Tips on Using Crackle Mediums

Tips on Using Crackle Mediums

Artists who work in texture usually want to know about the crackle effect if they don’t already know how to use it. It can be very temperamental so understanding how to use it will save you a lot of grief later on.

Crackle painting is a faux painting technique that produces a finish that looks like weathered cracked paint with older layers of paint showing through. It is not just for abstract work nor is it just to make things look old in still life style works either. Here is a painting I have done using a crackle medium

Usually, crackle paint is used on furniture, cabinetry, or on trim and moulding, but it can also look great on artwork. Supplies are easy to find with several different brands available at almost any art store or craft supplier. Even places that make house paint have some. 

Depending on the effect you hope to achieve, you would use different types of medium. The Golden range has a wonderful thick paste type medium that works well for a dry earth type effect with deep crevices while rabbit skin glue and other types that are painted on in-between coats of paint are good for a slightly more controlled effect. I say slightly controlled tongue in cheek as it is one medium that likes to do its own thing with different outcomes each time depending on several variables which I’ll explain below. For the first effect I’ll talk about, I like to use the Jo Sonya crackle medium for most effects and then the golden crackle paste which is different again.

      

 

Learning to use the crackle painting technique is simple enough to learn.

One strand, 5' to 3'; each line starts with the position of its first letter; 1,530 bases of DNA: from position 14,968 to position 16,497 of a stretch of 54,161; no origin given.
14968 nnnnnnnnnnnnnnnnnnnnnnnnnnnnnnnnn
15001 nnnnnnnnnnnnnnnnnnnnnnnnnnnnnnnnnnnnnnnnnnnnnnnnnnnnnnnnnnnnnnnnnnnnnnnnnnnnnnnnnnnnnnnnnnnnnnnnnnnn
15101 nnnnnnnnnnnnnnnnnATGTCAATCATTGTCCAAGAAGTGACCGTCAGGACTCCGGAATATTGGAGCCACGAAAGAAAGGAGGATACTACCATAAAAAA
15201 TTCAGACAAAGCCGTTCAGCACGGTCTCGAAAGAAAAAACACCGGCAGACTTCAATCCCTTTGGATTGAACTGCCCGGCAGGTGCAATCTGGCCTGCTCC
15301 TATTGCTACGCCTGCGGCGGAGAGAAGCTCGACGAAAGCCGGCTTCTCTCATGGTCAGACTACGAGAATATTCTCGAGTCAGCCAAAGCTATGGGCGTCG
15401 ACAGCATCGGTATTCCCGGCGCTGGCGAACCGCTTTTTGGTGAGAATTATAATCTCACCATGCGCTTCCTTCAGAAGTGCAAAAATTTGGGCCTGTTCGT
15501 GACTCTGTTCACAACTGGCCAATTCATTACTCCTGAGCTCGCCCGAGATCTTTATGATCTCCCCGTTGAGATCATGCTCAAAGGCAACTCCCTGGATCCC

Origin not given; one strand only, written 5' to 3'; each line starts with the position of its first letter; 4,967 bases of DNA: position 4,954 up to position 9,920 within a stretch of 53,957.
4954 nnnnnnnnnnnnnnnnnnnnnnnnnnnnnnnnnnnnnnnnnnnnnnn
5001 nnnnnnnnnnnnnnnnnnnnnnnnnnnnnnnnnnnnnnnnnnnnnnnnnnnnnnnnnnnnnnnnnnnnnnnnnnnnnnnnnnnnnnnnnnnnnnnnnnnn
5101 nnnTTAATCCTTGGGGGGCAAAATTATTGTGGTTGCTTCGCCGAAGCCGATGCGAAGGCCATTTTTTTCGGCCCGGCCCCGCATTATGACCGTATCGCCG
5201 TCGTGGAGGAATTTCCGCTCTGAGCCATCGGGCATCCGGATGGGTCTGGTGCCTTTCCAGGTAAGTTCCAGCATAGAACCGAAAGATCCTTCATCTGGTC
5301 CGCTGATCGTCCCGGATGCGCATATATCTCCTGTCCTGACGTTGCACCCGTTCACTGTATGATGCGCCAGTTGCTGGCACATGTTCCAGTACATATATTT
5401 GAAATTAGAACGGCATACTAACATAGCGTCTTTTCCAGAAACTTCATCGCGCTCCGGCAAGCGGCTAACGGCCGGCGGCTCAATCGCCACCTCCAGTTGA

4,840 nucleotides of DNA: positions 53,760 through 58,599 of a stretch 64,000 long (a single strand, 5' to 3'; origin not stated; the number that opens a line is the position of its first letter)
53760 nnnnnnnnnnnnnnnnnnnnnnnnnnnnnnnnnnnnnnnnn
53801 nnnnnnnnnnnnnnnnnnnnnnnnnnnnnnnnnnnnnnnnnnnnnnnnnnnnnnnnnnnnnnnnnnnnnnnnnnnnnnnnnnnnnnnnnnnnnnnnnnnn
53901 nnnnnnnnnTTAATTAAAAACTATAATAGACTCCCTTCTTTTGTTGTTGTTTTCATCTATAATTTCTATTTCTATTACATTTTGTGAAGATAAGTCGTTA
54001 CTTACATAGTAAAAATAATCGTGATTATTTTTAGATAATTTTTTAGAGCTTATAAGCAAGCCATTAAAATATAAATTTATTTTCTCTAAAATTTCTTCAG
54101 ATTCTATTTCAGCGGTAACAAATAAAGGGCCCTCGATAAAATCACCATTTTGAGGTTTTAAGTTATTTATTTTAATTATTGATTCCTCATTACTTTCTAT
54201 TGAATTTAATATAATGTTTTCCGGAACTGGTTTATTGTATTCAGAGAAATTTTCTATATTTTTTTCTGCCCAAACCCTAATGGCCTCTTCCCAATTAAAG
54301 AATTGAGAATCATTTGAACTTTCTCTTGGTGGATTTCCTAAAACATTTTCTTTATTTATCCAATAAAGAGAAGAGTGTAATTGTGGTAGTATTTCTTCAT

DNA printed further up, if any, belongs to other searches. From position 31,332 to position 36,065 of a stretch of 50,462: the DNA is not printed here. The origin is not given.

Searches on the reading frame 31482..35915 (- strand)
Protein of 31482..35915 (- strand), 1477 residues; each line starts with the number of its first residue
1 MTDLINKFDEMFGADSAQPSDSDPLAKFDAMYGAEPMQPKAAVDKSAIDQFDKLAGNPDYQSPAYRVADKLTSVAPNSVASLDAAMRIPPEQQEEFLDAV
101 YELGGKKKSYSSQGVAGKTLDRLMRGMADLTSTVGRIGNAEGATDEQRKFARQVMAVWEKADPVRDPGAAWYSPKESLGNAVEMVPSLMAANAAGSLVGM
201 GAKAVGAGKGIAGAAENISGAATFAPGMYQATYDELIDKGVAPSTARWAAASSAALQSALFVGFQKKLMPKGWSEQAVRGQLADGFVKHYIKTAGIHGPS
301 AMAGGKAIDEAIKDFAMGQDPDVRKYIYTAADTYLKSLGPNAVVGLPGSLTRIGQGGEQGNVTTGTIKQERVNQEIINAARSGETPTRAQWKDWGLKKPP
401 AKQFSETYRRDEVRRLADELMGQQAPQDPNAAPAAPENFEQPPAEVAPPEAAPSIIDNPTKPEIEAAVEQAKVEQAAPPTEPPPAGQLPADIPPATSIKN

1. Choose what paint, crackling medium and other materials you want to use. You need to choose two different paint colours, an undercoat that will show through the crackling, and a top coat colour that will be the crackled paint. They need to be quite different for you to be able to see ( i.e. a white background with a black topcoat will show up really well.) The crackling medium itself is colourless. The golden paste is an opaque white but we will deal with the more traditional method to start off with.

2. Cover and mask surfaces you do not want to paint. Use masking tape to mask surfaces immediately adjacent to the surface you'll be painting.

3. Apply the undercoat colour according to the paint instructions. Allow to dry for approximately 4 hours.

4. Apply the crackling medium. Use a paintbrush to give a directional effect to the crackling, or use a roller to achieve more uniform crackling. Allow to dry for at least 1 hour but no more than 6 hours to apply the finishing coat.

5. Apply the top coat. Apply the paint thickly for more crackling, or apply the top coat paint thinly for subtle crackling. The direction you paint in will be the direction the paint will crackle in so keep this in mind if it matters which way you want it to go. Work quickly and with a large brush for this as going back over the crackle medium will often lift it and it wont crackle effectively if at all.

6. Remove the masking tape after a few minutes, while the paint is still fresh. Do not wait for the crackle painted area to dry completely, as this may cause the fresh paint to lift off with the masking tape.

7. Allow the crackle painted surface to dry completely. It can then be varnished, although do be aware that varnish will make it crackle even more. This is great if that's what you want, not so great if you don't!

Do keep in mind each product does things slightly differently so make sure you read the instructions and follow them to get the effect they are supposed to create

round textured abstract painting in teals and pinks  

This image paintings of mine with Golden Crackle Paste as the base for a crackle effect. In Another Lifetime II and Last Game heres how to use that crackle medium

Golden crackle paste medium is quite different to the ones above as its more a thick paste and very opaque. Because it's more stable, I use it the most because I like the heavy cracks you can get when applying a thick layer.

How to use Golden Crackle Paste